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Intrusive, Invasive, Inquisitive Calle

In her pursuit of strangers, the French artist Sophie Calle presents a kind of artistic Zeno’s paradox: the closer you get to someone else, the more you realize the distance separating you.
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Sophie Calle/Siglio

From Suite Vénitienne, 1983

In the early 1980s, the artist Sophie Calle found an address book on a Paris street, photocopied its pages, returned it to its owner, and then interviewed the people listed within to find out more about him. Calle’s inquiries were published in the French daily Liberation. Over the course of a month, readers learned about the owner, “Pierre D”: his work at a film magazine, his failures to put himself forward professionally, when and why his hair turned white.

Calle, who at 62 is one of France’s most celebrated and well-known artists, has spent her career following others. She is said to be intrusive or invasive in her work, which usually consists of fabricated encounters between the artist and others. She has photographed people sleeping in her bed, snooped around hotel rooms to document their occupants, hired strangers to interpret the letters of past lovers. (Calle’s current boyfriend, according to the Guardian, has asked that she keep him out of her work. “I agreed,” she told the newspaper, “but I may change my mind.”) In her most recent exhibition, Rachel, Monique, she projected a film recording her mother’s last moments, while, on speakers, voices read out selections from the dead woman’s diary.

The intimacy she creates, however, is not always revealing. Calle is not a documentarian; her work is often deliberately opaque. Faces are obscured. Names are changed. Information is distorted. In The Address Book, Calle crops and blurs images. Her sources recant and recoil from her questioning. Calle herself wavers about her project. “Suddenly, I am afraid of what I am doing.” What’s most telling is often what is absent. It was the address book’s owner who divulged his own identity, when he threatened to sue Calle and asked Liberation to publish a nude picture of her in retaliation. In her pursuit of strangers, Calle presents a kind of artistic Zeno’s paradox: the closer you get to someone else, the more you realize the distance separating you.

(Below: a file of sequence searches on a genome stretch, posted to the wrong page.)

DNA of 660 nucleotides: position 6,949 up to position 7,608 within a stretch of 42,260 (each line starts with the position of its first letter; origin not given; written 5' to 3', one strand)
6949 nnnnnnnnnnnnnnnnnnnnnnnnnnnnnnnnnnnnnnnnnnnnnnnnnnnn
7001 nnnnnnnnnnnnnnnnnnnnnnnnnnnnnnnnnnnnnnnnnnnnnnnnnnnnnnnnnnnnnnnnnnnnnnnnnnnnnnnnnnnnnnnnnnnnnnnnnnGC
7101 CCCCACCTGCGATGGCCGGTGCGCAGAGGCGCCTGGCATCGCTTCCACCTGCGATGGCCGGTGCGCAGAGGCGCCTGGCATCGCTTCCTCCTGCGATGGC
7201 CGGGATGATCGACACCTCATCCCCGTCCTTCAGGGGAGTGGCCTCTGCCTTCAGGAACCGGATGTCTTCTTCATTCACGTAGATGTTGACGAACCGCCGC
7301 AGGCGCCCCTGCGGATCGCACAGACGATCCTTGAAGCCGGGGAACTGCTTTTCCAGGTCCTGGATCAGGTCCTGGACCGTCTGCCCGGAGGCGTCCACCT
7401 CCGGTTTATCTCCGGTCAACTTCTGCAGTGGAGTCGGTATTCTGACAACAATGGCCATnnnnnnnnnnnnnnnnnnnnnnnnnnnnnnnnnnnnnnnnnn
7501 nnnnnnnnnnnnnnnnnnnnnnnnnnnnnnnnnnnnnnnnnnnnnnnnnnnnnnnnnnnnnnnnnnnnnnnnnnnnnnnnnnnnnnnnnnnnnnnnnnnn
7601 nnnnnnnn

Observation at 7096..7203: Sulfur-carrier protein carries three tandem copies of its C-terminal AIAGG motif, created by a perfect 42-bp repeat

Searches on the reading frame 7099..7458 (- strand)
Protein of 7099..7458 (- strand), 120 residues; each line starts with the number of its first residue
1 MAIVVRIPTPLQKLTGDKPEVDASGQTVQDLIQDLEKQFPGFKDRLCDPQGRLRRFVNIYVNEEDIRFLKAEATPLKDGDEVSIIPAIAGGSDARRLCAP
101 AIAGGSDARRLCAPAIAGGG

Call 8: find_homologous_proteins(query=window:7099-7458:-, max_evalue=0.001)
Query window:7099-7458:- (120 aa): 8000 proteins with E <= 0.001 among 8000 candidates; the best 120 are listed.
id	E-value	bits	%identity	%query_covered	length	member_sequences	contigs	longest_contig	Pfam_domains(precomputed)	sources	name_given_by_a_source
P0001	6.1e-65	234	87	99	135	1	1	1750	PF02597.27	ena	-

Siglio Press, a small publishing house in Los Angeles, has been rereleasing Calle’s artist books. Most recently, they’ve redesigned Suite Vénitienne, an early project of Calle’s. In 1980, the artist tried to follow and photograph a man on the street but quickly lost sight of him. That night, she ran into him at a party. The man told Calle he was going to Venice. She decided to pursue him there.

Calle spends thirteen days looking for and trailing Henri B. around the city. She rings hundreds of hotels; she thinks of bribing the police. At last, she finds Henri B.—he’s been staying in a pensione a hundred meters from her own. She stands outside his hotel and watches as he comes and goes. When he tours Venice with a woman, she shadows the couple. “He points toward the canal as if to show something to the woman. I take a picture in the same direction.”

The Siglio edition, designed with Calle’s collaboration, is small and elegant. Black and white photographs face diary-like entries recounting Calle’s search. Interlaced maps show Calle’s itinerary throughout the city. The original italics of the text have been colored a cool blue. Much of the book has the distant tone of a field report.

The strength of the project comes from the interplay between Calle’s physical pursuit and her emotional remove. Calle doesn’t care for Henri B. She hardly seeks to know him; she barely even tries to find out why he has come to Venice. Yet proximity to her subject seems to create a kind of attachment. Calle dreams of Henri B., he “consumes” her. She has high expectations of their encounters, then worries about displeasing him. They meet. She frets it was banal. She tries to rent his former hotel room. She envisions herself sleeping in his bed. As she gets closer to Henri B., Calle must force herself to remember that it’s the project, not the man, she’s striving for. “I must not forget that I don’t have any amorous feelings toward Henri B.,” she writes. “The impatience with which I await his arrival, the fear of that encounter, these symptoms aren’t really a part of me.” Without actual affection, Calle has begun to show the signs of love.

Critics of Calle’s work often describe it as mere snooping. “A clever person whose life and art are so resolutely vicarious deserves more pity than applause,” wrote one Times reviewer. Such criticisms miss that the sense of exposure in Calle’s work is the artist’s own artifice; details may come from the lives of others, but the sense of intrusion is her creation.

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This is clearest when it comes to an end. After her stay in Venice, Calle catches Henri B. disembarking from his train home. Among the travelers in the Gare de Lyon, he is no longer an object of desire. He just looks like another man returning from a trip. Calle expresses no fear or regret at the sight of him walking out through the station gate. As quickly as it had developed, the connection evaporates. Calle may be an excellent stalker, but the false intimacy she constructs is most powerful when she shows how easy it is to step away.


Images from this post are drawn from Suite Vénitienne by Sophie Calle, published by Siglio Press, 2015. Images and text copyrighted and provided courtesy of the artist.

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